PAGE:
Mary Gianotti grew up in Juneau, Alaska. She found her love for mountains and glaciers at a young age playing in the vast, beautiful backyard with her two younger brothers. Mary has led day trips to eight-week backpacking, glacier mountaineering, and winter courses for various outdoor non-profits such as the Juneau Icefield Research Program, Teton Science Schools, High Mountain Institute, The Wrangell Mountain Center, and National Outdoor Leadership School. She has traversed the Juneau Icefield twice (2013, 2014). She attempted Mt. Jarvis (13, 422 feet) in the Wrangell-St. Elias National Park, Alaska but had to turn around because of a crevasse fall on her rope team. She planned a completely self-supported, 53 mile, 7 day ski mountaineering traverse with three others to summit Emperor Peak on the Juneau Icefield but was only able to complete the first 25 miles because of poor weather conditions. In 2016 she attempted to traverse the Juneau Icefield with an unsupported three person team. She has her Wilderness First Responder and taken an AIARE Avalanche I course. Mary has unconditional love for mountaineering and for the soggy landscape of Southeast Alaska. She is excited to share that love with this amazing group of women.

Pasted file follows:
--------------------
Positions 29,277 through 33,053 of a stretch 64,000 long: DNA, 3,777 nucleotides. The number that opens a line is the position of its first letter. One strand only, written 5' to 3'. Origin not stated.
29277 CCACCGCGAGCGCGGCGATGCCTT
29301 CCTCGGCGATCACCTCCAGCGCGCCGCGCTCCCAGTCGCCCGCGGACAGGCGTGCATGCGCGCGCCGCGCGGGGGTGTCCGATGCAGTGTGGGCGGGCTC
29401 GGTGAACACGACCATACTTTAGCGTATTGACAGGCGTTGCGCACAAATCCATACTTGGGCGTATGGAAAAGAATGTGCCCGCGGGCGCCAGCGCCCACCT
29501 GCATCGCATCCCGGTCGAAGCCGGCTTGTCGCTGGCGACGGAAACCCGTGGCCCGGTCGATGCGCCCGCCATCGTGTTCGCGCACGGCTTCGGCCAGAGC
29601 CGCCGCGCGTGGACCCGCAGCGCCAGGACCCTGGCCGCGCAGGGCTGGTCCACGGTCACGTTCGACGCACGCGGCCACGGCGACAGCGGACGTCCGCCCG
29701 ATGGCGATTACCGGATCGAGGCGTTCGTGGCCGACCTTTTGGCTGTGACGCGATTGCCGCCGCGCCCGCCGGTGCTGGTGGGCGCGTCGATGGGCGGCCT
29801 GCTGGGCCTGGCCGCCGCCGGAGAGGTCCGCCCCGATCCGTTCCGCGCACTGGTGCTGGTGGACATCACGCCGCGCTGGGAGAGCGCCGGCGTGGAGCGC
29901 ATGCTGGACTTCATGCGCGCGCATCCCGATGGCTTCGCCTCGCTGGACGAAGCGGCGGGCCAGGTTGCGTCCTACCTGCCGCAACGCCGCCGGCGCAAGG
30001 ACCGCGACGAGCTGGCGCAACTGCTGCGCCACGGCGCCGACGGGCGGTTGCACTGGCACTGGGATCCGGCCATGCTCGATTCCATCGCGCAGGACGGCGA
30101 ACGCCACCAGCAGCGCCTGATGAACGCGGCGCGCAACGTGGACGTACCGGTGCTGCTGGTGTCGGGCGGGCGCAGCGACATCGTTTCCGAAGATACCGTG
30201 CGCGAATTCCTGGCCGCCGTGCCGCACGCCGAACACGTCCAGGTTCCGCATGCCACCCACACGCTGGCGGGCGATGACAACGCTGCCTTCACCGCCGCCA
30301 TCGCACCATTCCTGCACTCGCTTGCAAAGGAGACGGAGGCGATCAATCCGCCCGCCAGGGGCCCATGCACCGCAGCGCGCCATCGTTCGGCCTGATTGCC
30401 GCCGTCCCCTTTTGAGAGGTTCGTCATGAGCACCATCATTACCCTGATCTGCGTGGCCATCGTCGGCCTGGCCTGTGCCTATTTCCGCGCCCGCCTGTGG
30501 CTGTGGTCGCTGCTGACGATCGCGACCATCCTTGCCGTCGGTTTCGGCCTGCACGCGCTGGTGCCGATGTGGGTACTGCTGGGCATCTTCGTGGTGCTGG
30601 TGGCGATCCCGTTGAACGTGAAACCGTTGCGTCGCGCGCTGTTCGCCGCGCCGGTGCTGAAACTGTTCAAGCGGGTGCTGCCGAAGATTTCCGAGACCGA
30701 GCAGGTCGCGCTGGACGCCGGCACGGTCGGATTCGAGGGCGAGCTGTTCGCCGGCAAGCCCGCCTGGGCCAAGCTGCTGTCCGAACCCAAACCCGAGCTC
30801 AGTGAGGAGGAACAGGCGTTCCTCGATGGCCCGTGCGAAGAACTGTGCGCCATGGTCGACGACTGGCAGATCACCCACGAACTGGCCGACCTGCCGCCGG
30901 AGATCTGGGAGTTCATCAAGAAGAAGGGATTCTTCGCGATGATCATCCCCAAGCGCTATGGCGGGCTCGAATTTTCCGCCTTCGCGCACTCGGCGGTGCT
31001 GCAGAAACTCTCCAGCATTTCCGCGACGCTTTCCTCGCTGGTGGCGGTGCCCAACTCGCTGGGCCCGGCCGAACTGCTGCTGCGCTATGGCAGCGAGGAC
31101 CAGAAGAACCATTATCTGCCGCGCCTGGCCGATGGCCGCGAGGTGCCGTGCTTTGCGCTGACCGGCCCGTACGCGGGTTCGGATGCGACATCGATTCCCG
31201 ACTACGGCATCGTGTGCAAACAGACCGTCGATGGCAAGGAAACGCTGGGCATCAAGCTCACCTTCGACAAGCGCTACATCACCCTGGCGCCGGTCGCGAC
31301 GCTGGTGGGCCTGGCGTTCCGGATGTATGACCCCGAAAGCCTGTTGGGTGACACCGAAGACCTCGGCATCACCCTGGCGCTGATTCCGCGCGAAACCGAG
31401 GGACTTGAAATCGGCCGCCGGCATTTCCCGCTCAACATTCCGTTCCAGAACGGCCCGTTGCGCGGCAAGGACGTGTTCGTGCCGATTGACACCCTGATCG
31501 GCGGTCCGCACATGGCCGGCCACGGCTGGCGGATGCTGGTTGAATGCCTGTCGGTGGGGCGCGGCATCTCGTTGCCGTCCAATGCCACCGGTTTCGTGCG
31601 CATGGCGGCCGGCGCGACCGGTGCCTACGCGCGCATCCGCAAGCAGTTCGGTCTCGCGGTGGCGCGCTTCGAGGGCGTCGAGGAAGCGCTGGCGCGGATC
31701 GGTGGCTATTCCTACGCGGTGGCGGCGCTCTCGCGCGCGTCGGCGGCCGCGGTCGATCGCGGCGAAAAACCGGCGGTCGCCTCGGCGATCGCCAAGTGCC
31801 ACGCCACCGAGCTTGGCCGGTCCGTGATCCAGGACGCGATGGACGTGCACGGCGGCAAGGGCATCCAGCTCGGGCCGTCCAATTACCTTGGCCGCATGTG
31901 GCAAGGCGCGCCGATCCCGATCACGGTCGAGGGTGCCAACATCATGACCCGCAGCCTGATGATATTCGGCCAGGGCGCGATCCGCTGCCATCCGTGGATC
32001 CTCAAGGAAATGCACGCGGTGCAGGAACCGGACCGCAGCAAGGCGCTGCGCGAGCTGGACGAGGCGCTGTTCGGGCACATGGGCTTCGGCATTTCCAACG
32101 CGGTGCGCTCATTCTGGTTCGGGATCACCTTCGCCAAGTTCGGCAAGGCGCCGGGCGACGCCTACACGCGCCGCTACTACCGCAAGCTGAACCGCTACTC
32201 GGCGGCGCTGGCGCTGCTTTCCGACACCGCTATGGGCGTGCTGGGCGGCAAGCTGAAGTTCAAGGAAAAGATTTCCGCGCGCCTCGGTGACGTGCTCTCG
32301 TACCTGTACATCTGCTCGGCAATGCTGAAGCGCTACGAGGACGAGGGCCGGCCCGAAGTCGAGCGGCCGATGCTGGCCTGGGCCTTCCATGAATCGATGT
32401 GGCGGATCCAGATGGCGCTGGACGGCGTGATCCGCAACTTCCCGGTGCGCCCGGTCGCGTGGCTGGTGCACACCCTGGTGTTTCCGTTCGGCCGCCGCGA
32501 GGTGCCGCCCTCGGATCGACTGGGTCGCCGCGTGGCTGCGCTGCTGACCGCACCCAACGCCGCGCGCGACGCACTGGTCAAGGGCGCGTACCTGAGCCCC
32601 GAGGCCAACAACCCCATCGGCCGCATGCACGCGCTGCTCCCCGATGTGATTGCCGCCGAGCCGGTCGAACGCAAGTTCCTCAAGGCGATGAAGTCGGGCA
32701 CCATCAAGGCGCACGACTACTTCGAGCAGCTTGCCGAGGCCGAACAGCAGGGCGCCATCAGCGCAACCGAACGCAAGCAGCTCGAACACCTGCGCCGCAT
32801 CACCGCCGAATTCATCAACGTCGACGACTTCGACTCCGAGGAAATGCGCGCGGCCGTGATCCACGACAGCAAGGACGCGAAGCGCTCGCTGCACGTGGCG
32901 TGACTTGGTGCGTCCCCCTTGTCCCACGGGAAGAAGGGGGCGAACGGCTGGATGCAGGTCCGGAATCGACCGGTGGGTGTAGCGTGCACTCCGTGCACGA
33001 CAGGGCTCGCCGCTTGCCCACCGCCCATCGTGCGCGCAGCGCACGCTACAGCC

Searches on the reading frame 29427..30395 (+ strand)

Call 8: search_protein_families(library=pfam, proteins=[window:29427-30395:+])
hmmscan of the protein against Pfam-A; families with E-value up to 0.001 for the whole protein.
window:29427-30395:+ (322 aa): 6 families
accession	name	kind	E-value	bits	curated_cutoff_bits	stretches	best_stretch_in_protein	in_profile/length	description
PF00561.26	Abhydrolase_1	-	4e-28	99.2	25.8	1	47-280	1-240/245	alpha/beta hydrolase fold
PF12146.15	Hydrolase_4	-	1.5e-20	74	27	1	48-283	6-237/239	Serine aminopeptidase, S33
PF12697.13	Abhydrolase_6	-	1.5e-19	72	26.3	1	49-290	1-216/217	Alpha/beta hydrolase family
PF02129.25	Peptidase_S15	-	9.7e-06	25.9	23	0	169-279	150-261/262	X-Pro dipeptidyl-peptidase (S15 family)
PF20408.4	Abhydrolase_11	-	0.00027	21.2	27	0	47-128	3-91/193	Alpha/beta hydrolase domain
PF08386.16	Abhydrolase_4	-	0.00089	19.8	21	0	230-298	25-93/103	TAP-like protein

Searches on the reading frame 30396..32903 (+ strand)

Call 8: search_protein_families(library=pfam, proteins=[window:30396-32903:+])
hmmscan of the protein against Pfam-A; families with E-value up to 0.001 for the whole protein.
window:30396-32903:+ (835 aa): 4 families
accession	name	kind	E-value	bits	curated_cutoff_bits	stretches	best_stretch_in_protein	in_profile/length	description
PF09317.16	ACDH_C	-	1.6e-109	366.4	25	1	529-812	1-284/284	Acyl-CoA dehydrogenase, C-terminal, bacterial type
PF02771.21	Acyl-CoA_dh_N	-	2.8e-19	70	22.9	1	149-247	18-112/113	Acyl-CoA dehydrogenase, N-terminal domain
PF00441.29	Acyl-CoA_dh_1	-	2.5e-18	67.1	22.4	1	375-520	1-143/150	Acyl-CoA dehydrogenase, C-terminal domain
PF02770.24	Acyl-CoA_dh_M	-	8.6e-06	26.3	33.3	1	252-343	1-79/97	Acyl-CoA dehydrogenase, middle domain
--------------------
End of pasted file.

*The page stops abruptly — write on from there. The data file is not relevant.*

Auri Clark was born and raised in Juneau, AK. She is currently enrolled in the Outdoor Leadership and Skills program at UAS where she’ll be practicing navigation skills, ice climbing, glacier travel, and crevasse rescue. She will also be obtaining her Wilderness First Responder certification through this program. She has taken a 6-day mountaineering course in Washington (which included summiting Mount Baker) and will be taking an AIARE I course in December. In the summer of 2016, she spent two months on the Juneau Icefield during the Juneau Icefield Research Program where she practiced knots, glacier travel, and crevasse rescue while traversing the icefield. In the summer of 2017, she climbed Colchuck Peak and Glacier Peak on personal mountaineering trips. She has also worked at Stevens Pass Ski Resort the last two winter seasons as a bootfitter and hard-goods specialist. She is excited for this trip because it will be the first extended mountaineering/ski trip she has helped plan, fundraise and train for. And it is always exciting to go somewhere not many people have been before, and as remote as the Stikine Icefield.